This is part of the P3M2 module from the Pillar 3 Your Strategic Market Positioning.
Strategic Planning Under Conditions Of Fundamental Uncertainty
The Outline Highlights
- Based on the Harvard Business Review article by Hugh Courtney, Jane Kirkland, Patrick Viguerie
- Four levels of uncertainty – clear trend, discrete scenarios, range of potentials, total ambiguity
- Roles – shapers, adapters, right to play
- The Three Actions
- Big bets – risky depending on uncertainty
- No regrets
The best article I’ve ever read about strategy under uncertainty came from three strategy consultants who worked for McKinsey – Hugh Courtney, Jane Kirkland and Patrick Viguerie – and was published in the Harvard Business Review and on the consultancy firm’s website.
Normally their material is written for big businesses but I think this is very appropriate to small businesses who operate in niche markets.
The Four Levels Of Uncertainty
First there are four levels of uncertainty:
- Clear trend – it is clear the market is changing and which way it is changing – think of music CD sales going from High Street stores to the Internet, first with physical supply and then digital download. The only uncertainty is how fast the trend happens.
- Discrete scenarios – it’s going to be A or B but you’re not sure which. You create a strategy which fits both with a bias towards the one you think is most likely.
- Range of potentials – this time the big decisions which affect your business and market are not the simple Yes/No type but a question of degrees. Examples include the recession could be 3% which puts the economy 6% behind normal trend assuming 3% growth or it could be a long, double-dip recession which creates a double digit gap with the normal trend. Or the Euro/dollar exchange rate might swing alarmingly for any business importing or exporting between the two currencies.
- Total ambiguity – this time all bets are off – anything could happen.
The Roles Adapting To The Uncertainty
Each business has a possible choice of roles in terms of how it adapts to the uncertainty.
- Shapers – the existing market leader will want to control the way the market changes as much as possible and will consider competitive moves which set the agenda. It’s the same with an aggressive newcomer who sees the market as old, lazy and fit and ripe for picking. Think of Apple and how it moved from the iPod to iTunes and changed the way music is bought.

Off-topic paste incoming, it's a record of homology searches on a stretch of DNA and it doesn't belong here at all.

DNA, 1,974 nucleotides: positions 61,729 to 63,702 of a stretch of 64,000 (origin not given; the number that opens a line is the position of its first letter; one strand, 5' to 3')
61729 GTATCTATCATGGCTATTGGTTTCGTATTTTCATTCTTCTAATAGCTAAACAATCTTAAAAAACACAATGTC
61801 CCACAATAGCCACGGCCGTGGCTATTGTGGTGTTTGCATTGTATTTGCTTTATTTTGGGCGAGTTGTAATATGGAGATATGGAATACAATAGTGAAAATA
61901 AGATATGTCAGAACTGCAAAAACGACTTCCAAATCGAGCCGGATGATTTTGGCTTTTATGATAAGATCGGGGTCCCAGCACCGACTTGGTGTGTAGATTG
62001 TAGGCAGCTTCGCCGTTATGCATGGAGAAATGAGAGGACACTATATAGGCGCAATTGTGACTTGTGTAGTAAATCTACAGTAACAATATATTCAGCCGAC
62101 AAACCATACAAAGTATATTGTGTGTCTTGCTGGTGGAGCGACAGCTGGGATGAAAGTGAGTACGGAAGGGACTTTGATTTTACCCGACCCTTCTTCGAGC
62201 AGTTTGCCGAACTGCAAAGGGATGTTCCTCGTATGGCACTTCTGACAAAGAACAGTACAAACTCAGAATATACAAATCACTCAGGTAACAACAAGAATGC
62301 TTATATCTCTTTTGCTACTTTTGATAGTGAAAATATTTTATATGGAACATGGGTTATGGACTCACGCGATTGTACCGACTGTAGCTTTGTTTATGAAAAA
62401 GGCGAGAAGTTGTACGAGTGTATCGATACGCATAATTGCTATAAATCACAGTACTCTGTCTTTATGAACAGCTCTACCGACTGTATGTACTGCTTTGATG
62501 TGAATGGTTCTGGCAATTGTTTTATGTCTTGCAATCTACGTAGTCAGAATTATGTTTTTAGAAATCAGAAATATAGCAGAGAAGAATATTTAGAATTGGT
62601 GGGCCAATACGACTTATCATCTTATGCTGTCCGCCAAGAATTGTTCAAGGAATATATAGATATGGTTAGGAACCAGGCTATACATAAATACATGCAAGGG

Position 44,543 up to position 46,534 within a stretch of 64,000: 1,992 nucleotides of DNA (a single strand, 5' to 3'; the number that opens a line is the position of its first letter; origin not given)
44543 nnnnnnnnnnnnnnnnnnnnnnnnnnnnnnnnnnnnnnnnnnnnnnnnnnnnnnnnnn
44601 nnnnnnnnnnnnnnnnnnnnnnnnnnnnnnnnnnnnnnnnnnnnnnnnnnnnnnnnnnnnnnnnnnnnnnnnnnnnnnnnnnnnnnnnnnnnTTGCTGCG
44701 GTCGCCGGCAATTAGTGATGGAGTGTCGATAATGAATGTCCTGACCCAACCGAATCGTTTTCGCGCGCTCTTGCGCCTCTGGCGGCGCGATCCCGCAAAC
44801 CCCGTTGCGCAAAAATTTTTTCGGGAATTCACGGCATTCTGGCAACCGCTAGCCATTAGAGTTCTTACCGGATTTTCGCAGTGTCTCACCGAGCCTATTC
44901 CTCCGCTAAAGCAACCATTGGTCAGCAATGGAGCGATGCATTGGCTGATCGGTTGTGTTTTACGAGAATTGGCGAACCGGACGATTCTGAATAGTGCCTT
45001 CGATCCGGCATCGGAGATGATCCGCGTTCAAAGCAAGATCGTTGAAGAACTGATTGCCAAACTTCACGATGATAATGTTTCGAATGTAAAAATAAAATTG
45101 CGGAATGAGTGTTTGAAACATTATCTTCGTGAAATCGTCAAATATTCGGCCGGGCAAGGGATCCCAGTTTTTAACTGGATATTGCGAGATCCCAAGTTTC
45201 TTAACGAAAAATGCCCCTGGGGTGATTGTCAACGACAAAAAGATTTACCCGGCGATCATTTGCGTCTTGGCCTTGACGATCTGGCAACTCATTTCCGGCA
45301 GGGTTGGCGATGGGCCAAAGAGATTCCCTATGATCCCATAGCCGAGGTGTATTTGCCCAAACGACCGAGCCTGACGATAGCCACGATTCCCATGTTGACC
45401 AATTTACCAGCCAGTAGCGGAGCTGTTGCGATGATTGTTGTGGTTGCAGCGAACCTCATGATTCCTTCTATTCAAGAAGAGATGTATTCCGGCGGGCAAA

- Adapters – these competitors lack the resources of the market leader to make things happen or the courage of the newcomer because of vested interests in the market. The aim is to predict changes and adapt slightly ahead of the crowd of mainstream competitors.
- Right to play – these companies have an interest in the market and may have a presence in it already but they don’t see it as a core market where they have to be. They want to keep their options open and play if changes are favourable to them or if changes go in the wrong direction, they may duck out.
The Three Major Strategic Action Types
The final part of the jigsaw are the actions and there are three main types – big bets, options and no regrets.
- Big bets – these are risky moves designed to shape the market and win. Think Amazon.com as the classic ecommerce store. For as long as I can remember, Amazon has set the standard because of huge investments in getting the websites right, in getting publicity so the name became well known and in building the service infrastructure to deliver great customer service.
- Options – put your foot in the water without risking too much. It’s like stepping stones across a stream – if you’ve already gone to the middle, then it doesn’t take much to get you to the other side.
- No regrets – these are actions that make sense whatever happens.
Hopefully your business won’t face too much strategic uncertainty but it doesn’t do any harm to think those big scary, what if questions.
If you feel the situation is particularly complicated with diverse options, you should use Scenario Planning.
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